5 same technology, a decentralized market equilibrium must feature consumption and investment goods having the same price. Thus, in the standard expression of the resource constraint, the variables C, I, andy have all been deflated by an index for this common price to express them in quantity or real terms. The model usually assumes that a representative consumer maximizes the present discounted value of utility from consumption, subject to a law of motion for capital and a process for aggregate technology. If the technology process is of the form log A t = a +loga t 1 + ɛ t,whereɛ t is a stationary zero-mean series, then it is well known that the model s solution features C, I, K, and Y all growing at an average a rate of 1 β in the long-run. This means that ratios of any of these variables will be stationary stochastic processes. This hypothesis of balanced growth and stationary great ratios has been held as a crucial stylized fact in macroeconomics at least as far back as the well-known contribution of Kaldor (1957). More recently, King, Plosser, Stock, and Watson (1991), using data through 1988, presented evidence that the real series for investment and consumption (and consequently output) share a common stochastic trend, implying stationarity of the ratio of real investment to real consumption. Figure 1 shows, however, that including data through 2000:Q2 firmly undermines the evidence for the balanced growth hypothesis. Since 1991, investment has risen dramatically in real terms relative to consumption, growing an average of 8.4 percent per year over the period , 4.7 percentage points per year faster than consumption. Indeed, applying a simple cyclical adjustment by comparing peaks, there is some evidence that the ratio of real investment to real consumption has exhibited an upward trend since the late 1950s, with almost every subsequent cyclical peak setting a new high. It might be suspected that the strength of investment since 1991 has been the result of some special elements in the current expansion such as its unusual length, the surge in equity valuations, or perhaps the crowding in associated with the reduction of Federal budget deficits. If this were the case, then we would expect the ratio of real investment to real consumption to decline to its long-run average with the next recession. However, while the factors just cited have likely played some role in the remarkable strength in investment, a closer examination reveals that something more fundamental, and less likely to be reversed, has also been at 4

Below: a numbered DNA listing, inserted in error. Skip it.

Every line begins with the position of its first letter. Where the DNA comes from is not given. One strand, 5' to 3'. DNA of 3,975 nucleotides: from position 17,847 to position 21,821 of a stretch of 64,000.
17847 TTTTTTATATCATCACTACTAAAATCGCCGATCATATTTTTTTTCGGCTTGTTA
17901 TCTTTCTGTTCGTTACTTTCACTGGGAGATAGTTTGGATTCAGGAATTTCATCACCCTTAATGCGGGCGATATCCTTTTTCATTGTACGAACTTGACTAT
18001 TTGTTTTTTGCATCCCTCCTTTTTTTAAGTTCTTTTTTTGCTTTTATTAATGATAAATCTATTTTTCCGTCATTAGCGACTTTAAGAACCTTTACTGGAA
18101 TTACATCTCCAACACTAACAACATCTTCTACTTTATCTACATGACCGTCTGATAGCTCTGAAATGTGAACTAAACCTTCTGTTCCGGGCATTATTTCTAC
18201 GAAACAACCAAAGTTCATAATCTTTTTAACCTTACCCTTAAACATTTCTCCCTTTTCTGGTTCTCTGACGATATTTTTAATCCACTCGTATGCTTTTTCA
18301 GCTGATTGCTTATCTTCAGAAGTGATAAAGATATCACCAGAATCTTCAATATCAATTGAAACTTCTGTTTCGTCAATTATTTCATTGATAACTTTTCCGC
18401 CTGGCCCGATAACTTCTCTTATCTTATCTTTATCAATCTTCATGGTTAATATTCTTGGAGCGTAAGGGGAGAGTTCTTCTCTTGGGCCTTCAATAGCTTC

6 work. A standard disaggregation of the data shows that the remarkable increase in real investment in the 1990s was entirely due to outlays on producers durable equipment, which grew 9.1 percent per year; real spending on structures grew only 2.2 percent per year. 1 Moreover, Figure 2a shows that this pattern of growth in real equipment spending outpacing growth in structures investment is a long-term one, dating back to about Importantly, this figure also documents that the same pattern is evident within the consumption bundle: Real consumer spending on durable goods has consistently grown faster than real consumption of nondurables and services. These facts are summarized jointly by Figure 2b, which shows that, over the past 40 years, total real output of durable goods has consistently grown faster than total real business output (defined as GDP excluding the output of government and nonprofit institutions). The faster growth in the U.S. economy s real output of durable goods reflects an ongoing decline in their relative price. Remarkably, as can be seen from Figure 3a, the share of durable goods in nominal business output has exhibited no trend at all over the past 50 years. Similarly, the increase in real fixed investment relative to real consumption has been a function of declining prices for durable goods and the fact the such goods are a more important component of investment than consumption: Figure 3b shows that, once expressed in nominal terms, the ratio of fixed investment to consumption has also been trendless throughout the postwar period. 2 Figure 4 illustrates the relevant relative price trends. Relative prices for durable goods, of both consumer and producer kind, have trended down since the late 1950s. The decline for equipment did not show through to the deflator for fixed investment until about 1980 because the relative price of structures, which show little trend over the sample as a whole, rose between 1960 and 1980 and fell thereafter. Viewed from this perspective, the post-1991 increase in real investment relative to real consumption does not appear as a particularly cyclical phenomenon. Instead, it reflects long-running trends. Over the long run, nominal spending on investment 1 Tevlin and Whelan (2001) provide a detailed discussion of the behavior of U.S. equipment investment in the 1990s. 2 Over , durable goods accounted for 13 percent of consumption expenditures and 47 percent of investment expenditures. 5